georgetown.jpg
Click the photo for more Georgetown photos by Kevin P. Casey.

Mayor Greg Nickels and Seattle City Council member Richard Conlin announced this morning they’re

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Dumped On No Mo'

Georgetown prevails in fight against trash.

georgetown.jpg
Click the photo for more Georgetown photos by Kevin P. Casey.

Mayor Greg Nickels and Seattle City Council member Richard Conlin announced this morning they’re pulling the proposal to build a 19-acre waste transfer station south of Georgetown's commercial district on Airport Way.

Instead, they’ll fix up the two existing trash transfer and compaction facilities in Wallingford and South Park. The news comes in conjunction with Conlin’s introduction of a new “zero waste” strategy that aims to reduce the amount of city garbage sent to landfills while increasing Seattle’s recycling rate.

Asked how he was able to pull this off, (Nickels isn't known for backing down, and he’d been pushing the third facility for years) Conlin says the bottom line was that the council was behind him— the mayor simply didn’t have the votes. “It was an act of realism on the [council’s] part,” Conlin says. “Deciding on whether to have a third facility was not an ideological test, it was a matter of what is the practical thing to do.”

Conlin adds that he was methodical in his research and dialogue with the neighborhood. “That’s essentially how we were able to turn this around,” he says. “There’s a couple of ways you can do politics. One way is you can keep confronting each other until somebody blinks. I don’t find that particularly useful. The other way is to work together so that everyone understands the criteria you’re using and then you can find a way to work though these things.”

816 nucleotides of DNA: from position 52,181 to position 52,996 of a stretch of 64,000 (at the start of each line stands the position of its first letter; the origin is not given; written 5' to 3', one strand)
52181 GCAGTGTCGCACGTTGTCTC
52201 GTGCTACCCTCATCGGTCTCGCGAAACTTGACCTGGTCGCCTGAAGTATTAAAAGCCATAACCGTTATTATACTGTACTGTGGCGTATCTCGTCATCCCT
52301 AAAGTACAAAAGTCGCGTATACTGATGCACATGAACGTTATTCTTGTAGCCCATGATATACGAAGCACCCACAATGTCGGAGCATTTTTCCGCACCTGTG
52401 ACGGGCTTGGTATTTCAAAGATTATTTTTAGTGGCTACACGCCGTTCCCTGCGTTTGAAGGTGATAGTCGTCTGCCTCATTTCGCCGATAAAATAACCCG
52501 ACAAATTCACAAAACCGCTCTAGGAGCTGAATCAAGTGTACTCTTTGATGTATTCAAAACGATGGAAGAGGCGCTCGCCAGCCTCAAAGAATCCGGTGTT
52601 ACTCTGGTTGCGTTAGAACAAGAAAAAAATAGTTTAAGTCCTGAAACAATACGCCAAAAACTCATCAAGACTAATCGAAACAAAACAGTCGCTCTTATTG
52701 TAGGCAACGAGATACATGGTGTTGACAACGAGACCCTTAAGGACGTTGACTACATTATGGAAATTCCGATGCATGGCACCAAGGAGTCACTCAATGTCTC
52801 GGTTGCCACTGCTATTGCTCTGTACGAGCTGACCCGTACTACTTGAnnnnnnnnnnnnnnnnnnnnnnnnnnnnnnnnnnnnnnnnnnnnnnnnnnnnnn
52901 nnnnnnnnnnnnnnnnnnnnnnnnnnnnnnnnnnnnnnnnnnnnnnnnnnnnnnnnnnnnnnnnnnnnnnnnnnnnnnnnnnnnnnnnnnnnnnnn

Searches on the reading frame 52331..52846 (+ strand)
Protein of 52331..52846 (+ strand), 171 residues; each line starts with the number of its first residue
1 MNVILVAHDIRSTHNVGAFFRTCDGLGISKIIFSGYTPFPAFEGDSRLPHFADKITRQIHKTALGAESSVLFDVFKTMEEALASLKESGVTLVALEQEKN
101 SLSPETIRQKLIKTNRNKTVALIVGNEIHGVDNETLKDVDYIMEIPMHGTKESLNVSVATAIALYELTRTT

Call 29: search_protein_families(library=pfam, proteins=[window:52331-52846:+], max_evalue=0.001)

Georgetown Merchants Association Chairwoman Kathy Nyland, who’s spent day and night on this thing, says she feels a little numb. “You hope for something for so long that when it happens, you’re like wow. I know it’s going to hit me, I just don’t know when it’s going it hit me,” she says. “It's exactly what we wanted. We wanted to change policy and have them go in a different direction.”

Credit the neighborhood residents and business owners for their foresight in seeing zero waste as their ticket out of becoming the city’s trash connection. Credit Conlin for his systematic approach— and for picking up the torch.

Georgetown’s been granted a reprieve, the elbow room they’ve been fighting for. Let’s see what they can do with it.

 
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